- Published on Thursday, 27 October 2011 07:22
By Shara Lawrence-Weiss
Knowing that I have worked with children for more than 23 years, people often email me with questions: "Can you tell me ______?" "I'm wondering if it's normal that my child ______?" "What is the best way to teach ______?"
While I'm happy to reply I certainly make it clear that I don't have a PhD. What I have is the life experience. So I answer, according to my own experiences working with kids ages birth-13 and parenting three kids of my own (soon to be four).
Side Note: Once we hit those teen years I'll admit that I'm wading through mud. I read and watch videos about the teen brain but it still leaves me thinking that teachers who work with teens are HEROES. They have the patience of Job.
Back to my point: My replies regarding early childhood (and most parenting matters) generally fall into the realm of 'centrist.' I am not an extremist and I do not believe that there is one right away to parent or teach all kids. Every child I've ever come to know has had her/his own temperament, personality, likes and dislikes, talents and gifts, hopes and dreams. To say that there is one right way to parent (or teach) all children, in my opinion, is as ludicrous as attempting to ski while doing your taxes. Any time I see a parenting 'expert' claim that one-way-is-the-right-way for any learning style I steer clear of that person's advice. I much prefer chatting and learning from folks who value and understand differences and varying techniques to reach different learners (remember Howard Gardner's Theory of Multiple Intelligences?)
If I parented all three of my kids in the same way, I can't even imagine the mess we'd be in. Each child is so unique and needs a different approach.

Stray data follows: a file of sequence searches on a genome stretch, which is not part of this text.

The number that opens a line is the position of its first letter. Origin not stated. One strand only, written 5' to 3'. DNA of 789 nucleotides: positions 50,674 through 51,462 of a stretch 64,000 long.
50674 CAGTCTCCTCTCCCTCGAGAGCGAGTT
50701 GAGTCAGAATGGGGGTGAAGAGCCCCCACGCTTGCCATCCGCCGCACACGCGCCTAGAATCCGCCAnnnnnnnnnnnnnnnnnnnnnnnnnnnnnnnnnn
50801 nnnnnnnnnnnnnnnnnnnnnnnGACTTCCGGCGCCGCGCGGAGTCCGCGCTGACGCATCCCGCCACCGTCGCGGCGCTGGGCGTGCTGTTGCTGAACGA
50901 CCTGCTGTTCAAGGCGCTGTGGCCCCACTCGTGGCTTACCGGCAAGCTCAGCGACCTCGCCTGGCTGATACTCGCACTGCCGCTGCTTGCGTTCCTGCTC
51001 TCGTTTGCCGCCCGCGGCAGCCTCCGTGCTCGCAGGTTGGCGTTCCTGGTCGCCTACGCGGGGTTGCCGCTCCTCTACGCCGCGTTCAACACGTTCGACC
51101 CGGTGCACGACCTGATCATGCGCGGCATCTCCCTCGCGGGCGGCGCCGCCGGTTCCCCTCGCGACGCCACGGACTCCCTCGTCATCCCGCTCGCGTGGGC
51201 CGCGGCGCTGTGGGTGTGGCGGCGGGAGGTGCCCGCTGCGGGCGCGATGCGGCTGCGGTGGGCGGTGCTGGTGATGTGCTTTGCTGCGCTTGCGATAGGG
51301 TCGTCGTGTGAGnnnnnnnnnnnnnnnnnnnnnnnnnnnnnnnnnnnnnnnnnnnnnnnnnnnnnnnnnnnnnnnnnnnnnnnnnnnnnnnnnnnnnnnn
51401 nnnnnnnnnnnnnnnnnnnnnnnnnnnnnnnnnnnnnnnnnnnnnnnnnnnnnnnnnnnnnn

Someone recently wanted to know:
"Should I be reading TO my child or allowing my child to read to ME?"
How about both?
While I'm an advocate of reading aloud (for people of all ages), some children would much rather take the reigns once they know some of the text or have memorized the images, etc. My 4 year old daughter is such a person (in the photo here she is reading to her babysitter). She is highly independent and last week I offered to read her books in bed. "Come on - let's cuddle up and I will read to you!" She looked me in the eyes and replied, "No, mom. I will read to YOU."
I said, "Oh, okay. You bet. Whatever you'd like - I'm just happy to spend time with you."
She proceeded to choose a book that I had read TO her many, many times. She opened it up and page by page, told me the entire story, nearly word for word. She can't read yet, technically speaking, but she has memorized the books that I've read to her countless times. She associates the images with the wording and sometimes she injects her own thoughts or interpretations, also, which I love. Imagination is a great thing.
Why would I stop her from reading to me, right? Why would I take away that pride or remove her joy of sharing her knowledge with me? She was so proud of herself and so happy to demonstrate her ability to recite the story line. She beamed from ear to ear, closed the book and smiled at me, waiting for a big hug and a word of encouragement.
While I fully understand the value of adult-led parenting and teaching, I also believe that child-led learning is critical to brain development and social skills. If I insist on being "in charge" at all times and never allow my kids to show me what they have learned - I'll be stifling their growth as well as their learning process.
Allowing our kids to lead the learning process is hugely beneficial to their development. So I would suggest starting out by reading TO your kids and when they are ready, allow them to take the reigns if and when wanted. From there, take turns reading. Even older children enjoy taking turns with chapter books. My son and I read through James and the Giant Peach together, each one of us taking a chapter at a time.
Kids will clearly show and tell you what they want, when they are ready, and if you are willing to hear them out...you'll be amazed by the results.
ABOUT the Author:
Shara Lawrence-Weiss is the owner of Mommy Perks, Personal Child Stories, Early Childhood News and Resources and Emergent Literacy. Shara has a background in education, early childhood, nanny work, published freelance, marketing and special needs.